Legislative and Regulatory

Update on Employees in Puerto Rico Plans (Aug 2011)

Update on Treatment of Employees in Puerto Rico Plans (Aug. 30, 2011)

If you employ individuals in Puerto Rico (P.R.), this communication is to inform you of some developments that may impact your treatment of those employees for retirement plan purposes. First, some general background information may be helpful.

Companies have generally used one of three approaches for their Puerto Rican employee population with respect to retirement benefits:

  1. Cover the employees under a separate P.R. retirement plan and trust
  2. Cover the employees under a U.S. plan and trust
  3. Not cover the employees under any retirement plan

The specific approach used by a company depends on many factors. A full discussion of these factors is beyond the scope of this communication, but here are some general considerations:

  • Retirement plan qualification requirements with respect to Puerto Rican employees differ from the rules for U.S. employees. Earlier this year, P.R. enacted a new tax code which minimizes many of these differences, but some still exist. Rather than covering U.S. and P.R. employees in the same plan (see next bullet point), having a separate P.R. plan and trust seems to be a cleaner approach. It allows plan design and communications to be tailored specifically to the P.R. population. However, depending on the size of the population, this approach may not be financially feasible for all organizations.
  • It has been fairly common practice for companies to cover P.R. employees under a U.S.-based retirement plan. This has been especially true if the P.R. population is small. Because P.R. tax laws differ, this approach requires that the plan be qualified both in the U.S. and in P.R. (This creates a dual-qualified plan.)

    In practice, not all companies who have covered its P.R. employees in its U.S. plan have submitted the plan to the P.R. authorities for qualification. This practice will need to change under the new P.R. tax code, which requires all plans that cover P.R. employees to be submitted to the Puerto Rican Treasury Department for a determination letter. (Plan sponsors should consider submitting their plan for qualification by the end of this year.) If a determination letter is not obtained, Puerto Rican employees are generally considered to be participating in a non-qualified plan from a P.R. tax perspective.

    This approach is also the most complex from a participant income tax perspective. Where services are being performed in Puerto Rico, but contributions for these individuals are being made to a plan using a U.S. trust, participants have both P.R. sourced and U.S. sourced income. This complicates tax reporting, withholding and tax management for the participant. This also makes distribution processing and the rollover rules more complex.
  • If neither of the first two approaches is attractive to a plan sponsor, a decision may be made to exclude all Puerto Rican employees from any qualified retirement plan. Unlike in the U.S., P.R. does not have employer-sponsored IRA programs that can be utilized. For this reason, some companies consider increasing employees’ pay in order to allow them to self-contribute to an IRA to build retirement income.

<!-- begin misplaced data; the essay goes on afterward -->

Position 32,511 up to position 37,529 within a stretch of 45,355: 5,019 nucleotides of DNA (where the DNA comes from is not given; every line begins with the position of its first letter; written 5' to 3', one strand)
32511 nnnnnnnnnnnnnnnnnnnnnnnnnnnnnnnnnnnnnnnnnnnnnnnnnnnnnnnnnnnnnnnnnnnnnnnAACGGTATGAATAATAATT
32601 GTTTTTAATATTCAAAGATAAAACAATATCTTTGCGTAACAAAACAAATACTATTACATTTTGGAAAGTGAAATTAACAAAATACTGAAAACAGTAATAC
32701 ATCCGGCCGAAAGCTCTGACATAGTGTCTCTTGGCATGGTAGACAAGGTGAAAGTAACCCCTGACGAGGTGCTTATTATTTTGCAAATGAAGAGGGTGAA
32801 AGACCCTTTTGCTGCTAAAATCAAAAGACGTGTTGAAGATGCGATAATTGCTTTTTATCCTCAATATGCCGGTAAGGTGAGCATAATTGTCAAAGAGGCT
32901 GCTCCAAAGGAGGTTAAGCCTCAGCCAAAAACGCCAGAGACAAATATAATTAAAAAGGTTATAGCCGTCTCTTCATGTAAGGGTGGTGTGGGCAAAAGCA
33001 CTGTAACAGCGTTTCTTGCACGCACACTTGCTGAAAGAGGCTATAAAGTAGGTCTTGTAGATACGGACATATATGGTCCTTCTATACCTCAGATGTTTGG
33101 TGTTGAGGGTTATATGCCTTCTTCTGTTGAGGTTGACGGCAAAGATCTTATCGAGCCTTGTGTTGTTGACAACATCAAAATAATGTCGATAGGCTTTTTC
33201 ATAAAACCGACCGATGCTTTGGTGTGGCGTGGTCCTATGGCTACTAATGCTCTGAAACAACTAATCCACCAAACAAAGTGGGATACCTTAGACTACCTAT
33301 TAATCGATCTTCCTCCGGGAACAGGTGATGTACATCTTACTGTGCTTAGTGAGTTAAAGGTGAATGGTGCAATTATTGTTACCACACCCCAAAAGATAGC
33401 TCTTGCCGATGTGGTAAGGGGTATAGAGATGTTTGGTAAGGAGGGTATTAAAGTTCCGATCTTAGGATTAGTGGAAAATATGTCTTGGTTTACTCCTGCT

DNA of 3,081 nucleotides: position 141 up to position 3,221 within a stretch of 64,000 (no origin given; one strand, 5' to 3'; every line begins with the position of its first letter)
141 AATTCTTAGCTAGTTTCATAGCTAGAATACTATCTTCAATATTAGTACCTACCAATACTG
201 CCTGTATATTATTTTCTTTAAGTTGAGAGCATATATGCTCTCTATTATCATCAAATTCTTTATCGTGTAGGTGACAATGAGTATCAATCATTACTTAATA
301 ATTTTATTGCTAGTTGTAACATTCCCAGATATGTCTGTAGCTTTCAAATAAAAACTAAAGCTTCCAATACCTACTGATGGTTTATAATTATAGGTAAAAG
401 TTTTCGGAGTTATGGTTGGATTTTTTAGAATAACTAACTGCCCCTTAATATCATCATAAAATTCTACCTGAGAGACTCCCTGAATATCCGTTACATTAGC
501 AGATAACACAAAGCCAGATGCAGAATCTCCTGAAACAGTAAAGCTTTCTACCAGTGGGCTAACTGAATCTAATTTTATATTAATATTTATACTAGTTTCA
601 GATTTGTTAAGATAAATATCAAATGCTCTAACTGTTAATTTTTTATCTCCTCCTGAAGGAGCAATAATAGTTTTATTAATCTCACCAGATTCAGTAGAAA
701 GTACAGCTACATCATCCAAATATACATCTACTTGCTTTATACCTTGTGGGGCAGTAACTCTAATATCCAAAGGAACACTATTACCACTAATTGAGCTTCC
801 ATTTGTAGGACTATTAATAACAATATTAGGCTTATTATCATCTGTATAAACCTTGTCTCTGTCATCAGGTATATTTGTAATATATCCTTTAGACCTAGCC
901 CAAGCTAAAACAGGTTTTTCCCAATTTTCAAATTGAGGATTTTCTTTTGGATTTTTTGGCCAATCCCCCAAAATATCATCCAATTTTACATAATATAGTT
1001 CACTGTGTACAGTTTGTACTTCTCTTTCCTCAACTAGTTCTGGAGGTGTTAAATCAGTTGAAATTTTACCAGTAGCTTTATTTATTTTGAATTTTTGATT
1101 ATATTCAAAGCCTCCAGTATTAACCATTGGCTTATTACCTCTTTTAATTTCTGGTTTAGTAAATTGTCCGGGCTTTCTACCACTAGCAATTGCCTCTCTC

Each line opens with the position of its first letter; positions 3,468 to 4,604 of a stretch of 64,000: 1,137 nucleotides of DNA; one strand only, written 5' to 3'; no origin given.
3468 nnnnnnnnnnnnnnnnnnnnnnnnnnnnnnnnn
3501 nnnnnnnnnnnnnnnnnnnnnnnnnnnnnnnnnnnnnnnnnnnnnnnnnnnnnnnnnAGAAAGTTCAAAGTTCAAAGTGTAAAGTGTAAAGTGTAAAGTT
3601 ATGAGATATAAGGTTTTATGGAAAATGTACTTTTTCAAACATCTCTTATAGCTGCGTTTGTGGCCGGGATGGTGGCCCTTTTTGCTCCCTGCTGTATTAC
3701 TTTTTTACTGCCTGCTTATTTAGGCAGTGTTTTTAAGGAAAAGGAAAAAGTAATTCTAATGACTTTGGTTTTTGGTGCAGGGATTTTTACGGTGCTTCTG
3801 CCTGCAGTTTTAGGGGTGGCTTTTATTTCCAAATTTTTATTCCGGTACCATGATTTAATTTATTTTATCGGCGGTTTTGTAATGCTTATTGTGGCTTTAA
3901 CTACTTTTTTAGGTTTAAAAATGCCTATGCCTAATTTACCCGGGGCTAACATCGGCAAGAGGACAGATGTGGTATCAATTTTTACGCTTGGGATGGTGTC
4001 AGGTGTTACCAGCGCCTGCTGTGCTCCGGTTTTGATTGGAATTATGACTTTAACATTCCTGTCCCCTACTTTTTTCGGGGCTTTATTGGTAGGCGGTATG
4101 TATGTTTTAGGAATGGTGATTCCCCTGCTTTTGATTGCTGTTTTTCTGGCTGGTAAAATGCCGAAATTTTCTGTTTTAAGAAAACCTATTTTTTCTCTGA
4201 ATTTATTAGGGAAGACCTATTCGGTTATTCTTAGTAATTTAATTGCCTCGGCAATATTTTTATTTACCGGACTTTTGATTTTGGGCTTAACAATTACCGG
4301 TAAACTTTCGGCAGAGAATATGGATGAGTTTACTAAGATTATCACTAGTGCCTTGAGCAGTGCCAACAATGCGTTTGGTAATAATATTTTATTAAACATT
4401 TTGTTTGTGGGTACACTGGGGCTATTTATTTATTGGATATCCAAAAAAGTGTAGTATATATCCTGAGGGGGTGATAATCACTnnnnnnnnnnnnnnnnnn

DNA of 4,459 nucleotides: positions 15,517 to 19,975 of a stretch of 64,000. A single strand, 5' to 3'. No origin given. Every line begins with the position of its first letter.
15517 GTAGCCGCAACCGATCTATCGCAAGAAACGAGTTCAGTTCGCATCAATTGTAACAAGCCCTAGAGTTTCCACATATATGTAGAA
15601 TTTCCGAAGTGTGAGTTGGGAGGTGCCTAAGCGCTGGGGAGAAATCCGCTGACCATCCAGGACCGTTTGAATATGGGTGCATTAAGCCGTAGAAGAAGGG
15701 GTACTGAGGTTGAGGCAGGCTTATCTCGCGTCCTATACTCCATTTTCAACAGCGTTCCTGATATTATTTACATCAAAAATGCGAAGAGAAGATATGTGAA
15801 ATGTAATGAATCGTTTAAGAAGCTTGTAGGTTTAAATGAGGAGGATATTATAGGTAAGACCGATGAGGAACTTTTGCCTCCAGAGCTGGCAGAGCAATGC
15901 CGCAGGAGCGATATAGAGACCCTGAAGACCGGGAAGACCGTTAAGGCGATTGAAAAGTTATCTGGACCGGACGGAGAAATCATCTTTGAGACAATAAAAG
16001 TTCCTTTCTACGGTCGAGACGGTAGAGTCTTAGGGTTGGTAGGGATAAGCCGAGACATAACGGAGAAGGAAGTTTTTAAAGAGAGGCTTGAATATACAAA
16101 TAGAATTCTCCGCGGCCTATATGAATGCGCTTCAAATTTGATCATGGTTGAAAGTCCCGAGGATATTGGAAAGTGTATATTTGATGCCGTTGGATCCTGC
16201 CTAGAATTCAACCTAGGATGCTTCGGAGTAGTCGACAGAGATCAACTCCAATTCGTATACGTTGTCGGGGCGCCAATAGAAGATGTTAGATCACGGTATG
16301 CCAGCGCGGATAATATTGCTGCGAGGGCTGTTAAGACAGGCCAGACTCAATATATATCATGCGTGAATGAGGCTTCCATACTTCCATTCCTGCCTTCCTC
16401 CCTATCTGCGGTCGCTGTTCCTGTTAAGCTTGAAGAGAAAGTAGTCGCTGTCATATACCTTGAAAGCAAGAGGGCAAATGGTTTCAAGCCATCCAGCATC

Due to the issues with dual-qualified plans, some plan sponsors have considered spinning the P.R. employees and their retirement plan balances out of the U.S. plan to a standalone P.R. plan and trust. From a U.S. tax perspective, the Internal Revenue Service has taken the position that such a transfer would be made to a foreign trust, which is taxable in the U.S. to the P.R. employees and may jeopardize the qualification of the U.S. plan. However, because this position is contrary to earlier private letter rulings it had issued, the IRS has created a window through the end of 2011 to allow such a transfer to a P.R. trust without U.S. tax or plan qualification consequences.

If you employ individuals in P.R., you should be reviewing your options. A detailed discussion of the issues and options related to Puerto Rican employees can be quite complex, and every company’s circumstances and needs are different. Plan sponsors are encouraged to consult with legal counsel to sort through the issues and options.

A technical corrections bill to the 2011 P.R. Code is being considered in the Puerto Rico Legislative Assembly, which if enacted could make additional changes to the requirements for Puerto Rico qualified retirement plans.

This material has been prepared for informational and educational purposes only. It is not intended to provide, and should not be relied upon for investment, accounting, legal or tax advice.

IRS Circular 230 Disclosure: This communication was written in connection with the potential promotion or marketing, to the extent permitted by applicable law, of the transaction(s) or matter(s) addressed herein by persons unaffiliated with JPMorgan Chase & Co. However, JPMorgan Chase & Co. and its affiliates do not provide tax advice. Accordingly, to the extent this communication contains any discussion of tax matters, such communication is not intended or written to be used, and cannot be used, for the purpose of avoiding tax-related penalties. Any recipient of this communication should seek advice from an independent tax advisor based on the recipient's particular circumstances.

 
 

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